Author(s): Ezra Klein
Politics | 2020 August New Releases
Polarisation is often invoked as proof that our societies are broken but what if it's really the system working as intended?
'Few books are as well-matched to the moment of their publication as Ezra Klein's Why We're Polarised.' - Dan Hopkins, The Washington Post
'It is likely to become the political book of the year. Powerful [and] intelligent.' - Fareed Zakaria, CNN
'Superbly researched and written...' - Francis Fukuyama, The Washington Post
America's political system isn't broken. The truth is scarier: it's working exactly as designed. In this book, journalist Ezra Klein reveals how that system is polarising us -and how we are polarising it - with disastrous results.
'The American political system - which includes everyone from voters to journalists to the president--is full of rational actors making rational decisions given the incentives they face,' writes political analyst Ezra Klein. 'We are a collection of functional parts whose efforts combine into a dysfunctional whole.'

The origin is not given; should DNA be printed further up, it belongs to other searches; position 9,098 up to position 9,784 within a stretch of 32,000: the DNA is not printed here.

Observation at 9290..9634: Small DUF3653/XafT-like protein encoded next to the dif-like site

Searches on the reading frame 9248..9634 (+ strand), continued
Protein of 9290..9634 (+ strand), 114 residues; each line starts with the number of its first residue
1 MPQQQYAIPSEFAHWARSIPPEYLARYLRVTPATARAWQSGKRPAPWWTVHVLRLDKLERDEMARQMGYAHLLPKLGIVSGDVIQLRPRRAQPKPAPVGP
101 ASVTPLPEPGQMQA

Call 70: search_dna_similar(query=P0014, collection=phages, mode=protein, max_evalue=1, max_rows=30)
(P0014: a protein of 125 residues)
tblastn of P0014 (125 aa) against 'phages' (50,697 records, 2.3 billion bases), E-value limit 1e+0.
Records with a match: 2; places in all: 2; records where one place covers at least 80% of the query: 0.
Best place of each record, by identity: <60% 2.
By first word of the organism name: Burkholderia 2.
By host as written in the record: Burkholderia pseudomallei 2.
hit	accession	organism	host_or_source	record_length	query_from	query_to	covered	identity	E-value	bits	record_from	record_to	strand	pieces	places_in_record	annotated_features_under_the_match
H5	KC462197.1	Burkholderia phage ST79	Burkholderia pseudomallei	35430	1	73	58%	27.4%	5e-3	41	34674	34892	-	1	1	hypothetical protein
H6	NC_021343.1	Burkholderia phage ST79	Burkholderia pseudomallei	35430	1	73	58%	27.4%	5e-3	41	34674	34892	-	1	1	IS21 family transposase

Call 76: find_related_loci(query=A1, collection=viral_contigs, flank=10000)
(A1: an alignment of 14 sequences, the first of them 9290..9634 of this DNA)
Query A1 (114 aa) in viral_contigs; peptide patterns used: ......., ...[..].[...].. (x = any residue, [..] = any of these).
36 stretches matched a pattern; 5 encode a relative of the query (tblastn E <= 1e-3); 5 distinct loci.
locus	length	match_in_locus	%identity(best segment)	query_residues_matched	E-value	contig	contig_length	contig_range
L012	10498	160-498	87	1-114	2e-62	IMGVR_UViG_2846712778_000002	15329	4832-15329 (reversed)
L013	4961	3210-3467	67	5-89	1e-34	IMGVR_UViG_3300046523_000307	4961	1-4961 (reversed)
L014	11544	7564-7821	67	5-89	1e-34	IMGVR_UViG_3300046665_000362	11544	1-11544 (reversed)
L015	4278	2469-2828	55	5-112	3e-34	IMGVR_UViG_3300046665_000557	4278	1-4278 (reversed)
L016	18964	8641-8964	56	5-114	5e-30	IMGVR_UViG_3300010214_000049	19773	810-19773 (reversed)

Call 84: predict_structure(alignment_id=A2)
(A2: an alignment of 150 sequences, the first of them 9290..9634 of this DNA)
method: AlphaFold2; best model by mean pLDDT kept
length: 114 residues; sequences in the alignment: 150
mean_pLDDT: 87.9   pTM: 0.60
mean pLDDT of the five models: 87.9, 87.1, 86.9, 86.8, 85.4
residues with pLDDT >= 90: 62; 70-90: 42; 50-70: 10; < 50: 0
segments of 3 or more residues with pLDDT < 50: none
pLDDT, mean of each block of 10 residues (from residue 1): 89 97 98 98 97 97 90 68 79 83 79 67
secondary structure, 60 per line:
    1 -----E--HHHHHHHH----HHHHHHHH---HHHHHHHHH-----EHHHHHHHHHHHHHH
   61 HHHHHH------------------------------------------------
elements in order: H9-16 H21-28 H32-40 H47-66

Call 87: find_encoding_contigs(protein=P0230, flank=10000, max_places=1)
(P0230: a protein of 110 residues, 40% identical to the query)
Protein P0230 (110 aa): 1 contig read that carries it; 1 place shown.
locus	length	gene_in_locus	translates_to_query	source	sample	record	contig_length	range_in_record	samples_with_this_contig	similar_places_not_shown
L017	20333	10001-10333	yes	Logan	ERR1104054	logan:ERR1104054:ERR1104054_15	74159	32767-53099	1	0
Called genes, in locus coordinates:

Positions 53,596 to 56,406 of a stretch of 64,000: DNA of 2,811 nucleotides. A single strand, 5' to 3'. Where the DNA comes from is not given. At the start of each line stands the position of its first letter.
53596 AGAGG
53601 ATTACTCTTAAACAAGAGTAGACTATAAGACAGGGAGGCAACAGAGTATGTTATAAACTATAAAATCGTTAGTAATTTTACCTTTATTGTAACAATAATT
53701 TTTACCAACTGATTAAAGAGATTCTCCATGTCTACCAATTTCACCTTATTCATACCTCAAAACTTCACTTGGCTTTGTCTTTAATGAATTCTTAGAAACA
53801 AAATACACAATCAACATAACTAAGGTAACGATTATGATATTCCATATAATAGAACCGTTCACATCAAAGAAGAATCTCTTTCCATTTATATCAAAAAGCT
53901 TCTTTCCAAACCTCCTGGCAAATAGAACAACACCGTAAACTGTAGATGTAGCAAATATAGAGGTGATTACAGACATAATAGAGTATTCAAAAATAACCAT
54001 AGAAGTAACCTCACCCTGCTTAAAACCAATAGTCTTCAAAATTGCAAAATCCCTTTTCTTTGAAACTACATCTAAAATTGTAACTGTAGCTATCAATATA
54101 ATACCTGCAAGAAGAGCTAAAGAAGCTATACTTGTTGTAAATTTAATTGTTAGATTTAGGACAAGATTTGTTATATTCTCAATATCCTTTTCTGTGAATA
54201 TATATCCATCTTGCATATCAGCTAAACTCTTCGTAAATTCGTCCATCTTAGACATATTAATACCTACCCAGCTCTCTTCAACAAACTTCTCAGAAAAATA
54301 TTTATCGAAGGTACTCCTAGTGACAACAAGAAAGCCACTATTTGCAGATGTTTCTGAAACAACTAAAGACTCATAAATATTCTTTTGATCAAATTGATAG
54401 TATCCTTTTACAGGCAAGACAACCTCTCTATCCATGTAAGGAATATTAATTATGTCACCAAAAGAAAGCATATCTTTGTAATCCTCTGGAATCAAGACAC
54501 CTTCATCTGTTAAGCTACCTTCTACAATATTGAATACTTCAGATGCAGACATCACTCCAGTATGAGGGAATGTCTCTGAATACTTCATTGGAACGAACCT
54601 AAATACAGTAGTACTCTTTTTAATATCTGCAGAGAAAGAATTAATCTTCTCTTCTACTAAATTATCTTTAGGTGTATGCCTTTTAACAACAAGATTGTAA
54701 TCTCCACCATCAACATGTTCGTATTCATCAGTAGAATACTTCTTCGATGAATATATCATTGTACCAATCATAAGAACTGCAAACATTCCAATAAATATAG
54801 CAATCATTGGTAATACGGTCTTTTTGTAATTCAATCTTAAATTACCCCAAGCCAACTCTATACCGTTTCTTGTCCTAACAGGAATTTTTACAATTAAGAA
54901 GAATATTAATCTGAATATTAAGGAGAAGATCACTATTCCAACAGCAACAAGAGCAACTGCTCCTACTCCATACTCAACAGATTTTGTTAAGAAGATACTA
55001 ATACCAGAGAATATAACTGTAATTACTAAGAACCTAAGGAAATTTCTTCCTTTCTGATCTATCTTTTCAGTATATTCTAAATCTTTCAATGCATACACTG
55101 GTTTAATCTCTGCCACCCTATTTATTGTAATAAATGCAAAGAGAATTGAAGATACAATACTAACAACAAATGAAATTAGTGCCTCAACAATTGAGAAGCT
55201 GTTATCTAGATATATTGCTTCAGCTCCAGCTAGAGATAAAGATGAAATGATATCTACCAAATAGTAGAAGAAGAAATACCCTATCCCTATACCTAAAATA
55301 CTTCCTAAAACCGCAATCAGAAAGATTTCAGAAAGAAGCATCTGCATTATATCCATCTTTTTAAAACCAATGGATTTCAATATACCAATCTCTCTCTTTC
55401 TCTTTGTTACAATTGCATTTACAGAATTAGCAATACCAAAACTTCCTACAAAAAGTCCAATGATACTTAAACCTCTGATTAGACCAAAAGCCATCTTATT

In Why We're Polarised, Klein reveals the structural and psychological forces behind America's descent into division and dysfunction. Neither a polemic nor a lament, this book offers a clear framework for understanding everything from Trump's rise to the Democratic Party's leftward shift to the politicisation of everyday culture.
America is polarised, first and foremost, by identity. Everyone engaged in American politics is engaged, at some level, in identity politics. Over the past fifty years in America, our partisan identities have merged with our racial, religious, geographic, ideological, and cultural identities. These merged identities have attained a weight that is breaking much in our politics and tearing at the bonds that hold this country together.
Klein shows how and why American politics polarised around identity in the twentieth century, and what that polarisation did to the way we see the world and one another. And he traces the feedback loops between polarised political identities and polarised political institutions that are driving our system toward crisis.
This is a revelatory book that will change how you look at politics, and perhaps at yourself.